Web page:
Isuzu D-Max XTR review

Introducing the Isuzu D-Max XTR – the striking new ‘Adventure’ model that has all the ingredients to adventure off the road and turn heads on the road. We put it to the test on some unforgiving terrain including a slate quarry and forest trails – read on to see how we got on…

Background

Isuzu D-Max XTR

Isuzu D-Max XTR

Right back to when it first entered the UK market, Isuzu has found itself a loyal fanbase among the agricultural and construction industries, thanks to the rugged durability and capabilities of the likes of the Isuzu KB pickup and Trooper.  

However, unlike other manufacturers, Isuzu has failed to take full advantage of the lifestyle pickup boom that we’ve experienced over the past 5-10 years. While there’s no questioning the D-Max’s productivity and reliability, it trails many of its stablemates when it comes to comfort, refinement and that all-important – for lifestyle customers at least – sex appeal.   

However, the new Isuzu D-Max XTR is here to liven up the party!

Isuzu D-Max XTR styling

Isuzu D-Max XTR styling

Isuzu D-Max XTR styling

Front-end styling cues, which consist of front bumper guard, bonnet protector and headlight frames, have transformed the appearance of the D-Max, while the imposing wheel arch extensions at the side enhance the aggressive look. All of these features, and the door handles and rear bumper, have been finished in matte black and protected by a ‘Raptor’ coat.

The XTR sports 17-inch, 6-spoke satin black alloy wheels and the side steps have an angular framework to drain mud, sand and snow. XTR customers are restricted to just four colours; Splash White, Titanium Silver Met, Obsidian Grey Mica and Cosmic Black Mica.

Practical features

Isuzu D-Max XTR interior

Isuzu D-Max XTR interior

Apart from the new face, another obvious alteration is the slightly raised ride height. Isuzu has fitted Pedders suspension, a new front suspension upper arm in conjunction and newly designed damper units which raises the frame 25mm and provides a 250mm ground clearance.

Stopping distances have been shortened thanks to new ventilated discs and pads from Kevlar at the front, and the Pirelli Scorpion All Terrain Plus 265/70r17 tyres – which have achieved Three-Peak Mountain Snowflake and the Mud + Snow accreditation.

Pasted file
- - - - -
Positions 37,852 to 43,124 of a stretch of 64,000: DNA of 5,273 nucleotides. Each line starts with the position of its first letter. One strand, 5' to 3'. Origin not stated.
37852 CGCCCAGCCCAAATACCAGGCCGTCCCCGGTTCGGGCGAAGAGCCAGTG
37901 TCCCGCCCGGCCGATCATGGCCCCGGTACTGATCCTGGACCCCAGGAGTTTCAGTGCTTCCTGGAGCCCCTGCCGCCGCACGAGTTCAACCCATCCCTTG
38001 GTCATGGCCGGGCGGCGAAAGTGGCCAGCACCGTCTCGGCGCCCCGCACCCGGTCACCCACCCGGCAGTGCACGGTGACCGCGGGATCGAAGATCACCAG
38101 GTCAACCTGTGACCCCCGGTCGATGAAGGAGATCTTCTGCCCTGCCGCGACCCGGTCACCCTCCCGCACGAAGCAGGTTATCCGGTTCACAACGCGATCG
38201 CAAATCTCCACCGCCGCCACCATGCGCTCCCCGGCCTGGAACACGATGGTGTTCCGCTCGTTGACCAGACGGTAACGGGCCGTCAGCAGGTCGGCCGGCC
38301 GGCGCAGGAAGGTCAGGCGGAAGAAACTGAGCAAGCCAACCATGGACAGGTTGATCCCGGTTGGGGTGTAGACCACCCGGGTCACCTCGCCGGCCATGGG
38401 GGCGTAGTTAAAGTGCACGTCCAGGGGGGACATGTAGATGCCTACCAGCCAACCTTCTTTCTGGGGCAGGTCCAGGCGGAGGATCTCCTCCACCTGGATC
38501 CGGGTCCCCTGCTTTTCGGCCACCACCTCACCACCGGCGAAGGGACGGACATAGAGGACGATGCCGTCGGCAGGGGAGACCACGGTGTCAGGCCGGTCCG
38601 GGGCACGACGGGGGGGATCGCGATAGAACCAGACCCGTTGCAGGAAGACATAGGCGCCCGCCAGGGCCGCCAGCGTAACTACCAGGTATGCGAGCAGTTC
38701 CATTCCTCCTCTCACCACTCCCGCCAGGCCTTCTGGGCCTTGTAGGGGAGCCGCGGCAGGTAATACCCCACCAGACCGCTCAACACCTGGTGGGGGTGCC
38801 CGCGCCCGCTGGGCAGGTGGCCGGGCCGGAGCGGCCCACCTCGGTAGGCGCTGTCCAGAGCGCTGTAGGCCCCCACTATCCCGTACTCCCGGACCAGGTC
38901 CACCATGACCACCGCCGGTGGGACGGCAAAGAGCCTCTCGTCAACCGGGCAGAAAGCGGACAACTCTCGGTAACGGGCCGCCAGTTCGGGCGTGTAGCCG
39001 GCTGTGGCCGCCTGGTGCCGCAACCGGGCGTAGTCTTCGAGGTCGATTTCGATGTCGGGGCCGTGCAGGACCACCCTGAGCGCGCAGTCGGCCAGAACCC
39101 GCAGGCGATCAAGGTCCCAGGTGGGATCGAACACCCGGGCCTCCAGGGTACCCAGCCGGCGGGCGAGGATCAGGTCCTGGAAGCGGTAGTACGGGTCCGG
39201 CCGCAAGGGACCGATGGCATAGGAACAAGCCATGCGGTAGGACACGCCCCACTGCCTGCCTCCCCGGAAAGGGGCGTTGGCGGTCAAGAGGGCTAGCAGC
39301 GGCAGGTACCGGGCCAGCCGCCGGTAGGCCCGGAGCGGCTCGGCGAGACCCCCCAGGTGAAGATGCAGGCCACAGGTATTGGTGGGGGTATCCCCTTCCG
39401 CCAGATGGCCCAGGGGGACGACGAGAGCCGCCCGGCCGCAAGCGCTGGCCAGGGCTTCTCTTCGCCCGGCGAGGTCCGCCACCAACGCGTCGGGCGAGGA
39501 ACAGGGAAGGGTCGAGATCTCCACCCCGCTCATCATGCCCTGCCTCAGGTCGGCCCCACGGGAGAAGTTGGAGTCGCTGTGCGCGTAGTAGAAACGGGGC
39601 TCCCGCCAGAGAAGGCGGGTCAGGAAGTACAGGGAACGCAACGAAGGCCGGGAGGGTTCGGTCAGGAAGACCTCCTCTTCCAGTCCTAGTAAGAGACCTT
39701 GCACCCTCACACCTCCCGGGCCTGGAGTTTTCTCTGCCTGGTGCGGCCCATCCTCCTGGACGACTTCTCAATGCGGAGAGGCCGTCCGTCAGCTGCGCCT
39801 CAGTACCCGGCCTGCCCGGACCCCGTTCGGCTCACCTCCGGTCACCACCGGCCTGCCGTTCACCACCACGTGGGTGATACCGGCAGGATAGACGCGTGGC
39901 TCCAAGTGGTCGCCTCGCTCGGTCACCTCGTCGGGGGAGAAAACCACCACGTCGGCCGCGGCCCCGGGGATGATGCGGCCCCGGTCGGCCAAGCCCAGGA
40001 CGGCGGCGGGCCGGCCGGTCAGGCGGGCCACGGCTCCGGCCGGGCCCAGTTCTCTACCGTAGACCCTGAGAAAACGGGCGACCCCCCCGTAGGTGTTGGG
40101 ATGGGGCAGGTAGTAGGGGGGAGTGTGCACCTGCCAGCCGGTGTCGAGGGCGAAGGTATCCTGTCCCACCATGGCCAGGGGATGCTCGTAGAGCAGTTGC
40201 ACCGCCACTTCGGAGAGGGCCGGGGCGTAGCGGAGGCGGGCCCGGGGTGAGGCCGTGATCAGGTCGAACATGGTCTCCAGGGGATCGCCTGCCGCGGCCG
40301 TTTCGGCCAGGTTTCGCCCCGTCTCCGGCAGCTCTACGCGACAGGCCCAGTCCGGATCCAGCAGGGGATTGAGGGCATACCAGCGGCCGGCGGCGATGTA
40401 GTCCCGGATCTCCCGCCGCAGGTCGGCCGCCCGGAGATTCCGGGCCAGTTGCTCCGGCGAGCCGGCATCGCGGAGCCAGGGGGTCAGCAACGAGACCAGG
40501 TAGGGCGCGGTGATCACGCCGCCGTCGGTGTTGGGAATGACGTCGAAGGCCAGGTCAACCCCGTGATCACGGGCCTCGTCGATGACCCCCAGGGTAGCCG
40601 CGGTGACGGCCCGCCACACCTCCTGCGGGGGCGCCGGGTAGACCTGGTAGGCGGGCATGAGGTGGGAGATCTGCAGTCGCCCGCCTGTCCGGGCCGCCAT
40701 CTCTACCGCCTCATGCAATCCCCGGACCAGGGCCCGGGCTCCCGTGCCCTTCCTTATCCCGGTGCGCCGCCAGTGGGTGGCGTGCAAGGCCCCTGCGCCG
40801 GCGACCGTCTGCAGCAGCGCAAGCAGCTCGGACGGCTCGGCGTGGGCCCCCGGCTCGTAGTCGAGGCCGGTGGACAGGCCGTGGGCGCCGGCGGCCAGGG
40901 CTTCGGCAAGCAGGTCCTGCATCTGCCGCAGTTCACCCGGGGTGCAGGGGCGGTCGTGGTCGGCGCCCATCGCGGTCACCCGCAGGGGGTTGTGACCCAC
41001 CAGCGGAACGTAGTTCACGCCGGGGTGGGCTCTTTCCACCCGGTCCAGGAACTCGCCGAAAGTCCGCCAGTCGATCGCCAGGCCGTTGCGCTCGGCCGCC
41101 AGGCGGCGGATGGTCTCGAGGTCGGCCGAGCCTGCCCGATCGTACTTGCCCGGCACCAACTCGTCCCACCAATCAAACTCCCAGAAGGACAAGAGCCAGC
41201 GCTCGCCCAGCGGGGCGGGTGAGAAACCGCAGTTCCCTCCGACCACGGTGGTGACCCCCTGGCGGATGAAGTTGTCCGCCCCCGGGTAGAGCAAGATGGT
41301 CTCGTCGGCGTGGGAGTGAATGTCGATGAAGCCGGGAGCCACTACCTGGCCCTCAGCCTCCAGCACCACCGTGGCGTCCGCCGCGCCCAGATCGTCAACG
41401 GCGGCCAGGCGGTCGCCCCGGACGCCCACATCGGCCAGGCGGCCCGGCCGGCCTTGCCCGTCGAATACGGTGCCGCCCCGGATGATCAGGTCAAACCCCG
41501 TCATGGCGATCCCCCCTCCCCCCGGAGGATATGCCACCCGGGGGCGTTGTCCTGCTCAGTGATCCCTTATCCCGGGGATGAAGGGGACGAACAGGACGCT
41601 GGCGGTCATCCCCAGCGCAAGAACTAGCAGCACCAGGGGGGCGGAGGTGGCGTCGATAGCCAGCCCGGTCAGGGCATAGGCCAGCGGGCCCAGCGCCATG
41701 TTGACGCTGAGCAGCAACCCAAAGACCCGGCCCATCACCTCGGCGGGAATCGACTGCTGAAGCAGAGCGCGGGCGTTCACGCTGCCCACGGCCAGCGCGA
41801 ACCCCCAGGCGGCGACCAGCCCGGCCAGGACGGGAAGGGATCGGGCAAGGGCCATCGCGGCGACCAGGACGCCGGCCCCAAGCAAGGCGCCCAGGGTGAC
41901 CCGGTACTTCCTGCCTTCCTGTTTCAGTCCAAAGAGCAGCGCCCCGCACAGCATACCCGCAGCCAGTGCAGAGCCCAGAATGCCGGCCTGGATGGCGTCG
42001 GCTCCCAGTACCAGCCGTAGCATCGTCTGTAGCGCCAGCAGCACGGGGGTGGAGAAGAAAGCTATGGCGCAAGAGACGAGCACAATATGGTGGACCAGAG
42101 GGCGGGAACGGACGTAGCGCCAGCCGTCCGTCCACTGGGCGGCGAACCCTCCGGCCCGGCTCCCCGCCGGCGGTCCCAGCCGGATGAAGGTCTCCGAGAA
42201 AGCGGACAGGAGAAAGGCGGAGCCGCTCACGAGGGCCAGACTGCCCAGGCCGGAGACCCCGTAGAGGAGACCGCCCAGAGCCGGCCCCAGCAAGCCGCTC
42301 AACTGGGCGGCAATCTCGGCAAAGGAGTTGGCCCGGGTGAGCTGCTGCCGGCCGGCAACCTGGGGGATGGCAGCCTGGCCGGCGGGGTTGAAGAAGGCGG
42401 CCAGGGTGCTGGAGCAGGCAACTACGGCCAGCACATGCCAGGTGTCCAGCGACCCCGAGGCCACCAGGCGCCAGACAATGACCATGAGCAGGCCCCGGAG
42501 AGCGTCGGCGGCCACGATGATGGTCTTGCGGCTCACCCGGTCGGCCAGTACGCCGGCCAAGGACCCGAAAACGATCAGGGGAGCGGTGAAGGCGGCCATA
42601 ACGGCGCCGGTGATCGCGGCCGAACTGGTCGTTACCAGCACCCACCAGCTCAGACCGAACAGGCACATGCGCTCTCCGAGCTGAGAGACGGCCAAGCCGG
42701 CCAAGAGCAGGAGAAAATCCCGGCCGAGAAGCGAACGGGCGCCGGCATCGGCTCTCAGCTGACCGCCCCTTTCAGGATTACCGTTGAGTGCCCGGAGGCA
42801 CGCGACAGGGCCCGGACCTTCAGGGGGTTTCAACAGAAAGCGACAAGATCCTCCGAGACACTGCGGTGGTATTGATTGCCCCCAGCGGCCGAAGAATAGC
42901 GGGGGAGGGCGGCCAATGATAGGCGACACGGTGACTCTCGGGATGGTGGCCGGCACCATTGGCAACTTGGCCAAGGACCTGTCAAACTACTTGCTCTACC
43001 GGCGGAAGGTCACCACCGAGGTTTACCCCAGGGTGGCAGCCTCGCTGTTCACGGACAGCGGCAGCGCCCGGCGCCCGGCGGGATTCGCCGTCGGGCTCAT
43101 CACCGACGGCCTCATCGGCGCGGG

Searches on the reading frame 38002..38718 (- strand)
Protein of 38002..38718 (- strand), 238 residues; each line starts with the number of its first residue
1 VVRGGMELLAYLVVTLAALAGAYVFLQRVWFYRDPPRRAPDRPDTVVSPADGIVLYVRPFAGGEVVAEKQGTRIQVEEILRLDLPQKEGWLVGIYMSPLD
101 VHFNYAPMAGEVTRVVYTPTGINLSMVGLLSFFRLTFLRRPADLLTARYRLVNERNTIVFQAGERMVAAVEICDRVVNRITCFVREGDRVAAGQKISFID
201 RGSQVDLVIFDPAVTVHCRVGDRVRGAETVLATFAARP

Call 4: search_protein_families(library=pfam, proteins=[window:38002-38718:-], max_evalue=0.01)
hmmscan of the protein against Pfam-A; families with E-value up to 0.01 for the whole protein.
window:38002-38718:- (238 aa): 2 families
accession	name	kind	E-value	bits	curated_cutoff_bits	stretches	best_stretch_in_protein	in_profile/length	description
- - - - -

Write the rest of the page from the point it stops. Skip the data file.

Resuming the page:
On the inside

The Isuzu D-Max XTR gets its very own ‘sports seats’, which are suitably padded and finished in mix of leather, suede and carbon fibre leather upholstery and green overstitching. Meanwhile the D-shaped steering wheel creates a sporty impression and, again, is trimmed in leather and suede with green overstitching.

While the cab is packed full of storage spaces and includes many premium features including air conditioning, heated seats, reversing camera, although the keyless entry and ignition and electric seats are noticeable absentees.

Infotainment is provided by a Pioneer system which includes a 7-inch touchscreen display, eight speakers, Bluetooth, steering-wheel mounted controls and front and rear USB ports. The XTR Nav+, costing £1,150 more than the standard XTR, adds satellite navigation, Apple CarPlay, Android Auto and a DAB radio.

Performance

Powering the XTR is Isuzu’s 4-cylinder RZ4E engine producing 162bhp (at 3,600rpm) and 360Nm (between 2,000 and 2,500rpm). First and second gear are noticeably short, and we therefore much preferred Isuzu’s smooth and decisive six-speed automatic transmission.

Despite lifting the chassis, the D-Max XTR is well planted and there’s very little body roll going into the corners. Since switching to the 3-leaf design last year, the D-Max has been far more refined and less jumpy than with the previous 5-leaf configuration.

However, its off the road where the D-Max really comes into its own. The longer axle articulation, extra 25mm of ground clearance and greater approach angle were extremely handy when navigating the hazardous forest track, however, we had to be wary of the larger rear bumper hitting the ground.

Isuzu’s shift-on-the-fly 4WD system with low-range is recognised as one of the best on the market and, even though it lacks a locking rear-diff, we found that the traction control system was more than capable on both forest and gravel tracks.

Loading and towing

At 1,485mm long, the load bed is one of the smallest in the double-cab segment, although it is wider and deeper than most of its competitors. The XTR inherits the 3.5t towing capacity and one tonne payload, and the load bed liner, lashing points and even the tailgate dampener are all included as standard.

Isuzu D-Max XTR price and availability

The Isuzu D-Max XTR has been available to order since April but the first deliveries only took place in September. The XTR starts at £33,999 plus VAT, rising to £34,999 for the automatic, and this is backed by Isuzu’s reputable 5-year, 125,000-mile warranty (Nav+ is £1,150 more and available on both manual and automatic).

As of September 2019, the D-Max and SsangYong Musso are the last remaining pickup trucks that don’t require AdBlue. Residual values are extremely high thanks to Isuzu’s tough stance on excessive discounting and the respected build quality.

Also read: New Pickups for 2019 and 2020

Isuzu D-Max XTR review

| Isuzu, Isuzu D-Max, XTR | 0 Comments
About The Author
- Liam Campbell is an award-winning journalist with a Masters degree in Automotive Journalism from Coventry University. Growing up on a farm and learning to drive in a Mark 1 Range Rover (his left thigh is still twice as big as his right), Liam likes to think he knows a thing or two about commercial 4x4s. Previously, he was the Van Editor at Parkers and resident pickup expert at Car Magazine, before taking up the post of Editor at Professional Pickup & 4x4. Follow him on Twitter https://twitter.com/maxximum_load

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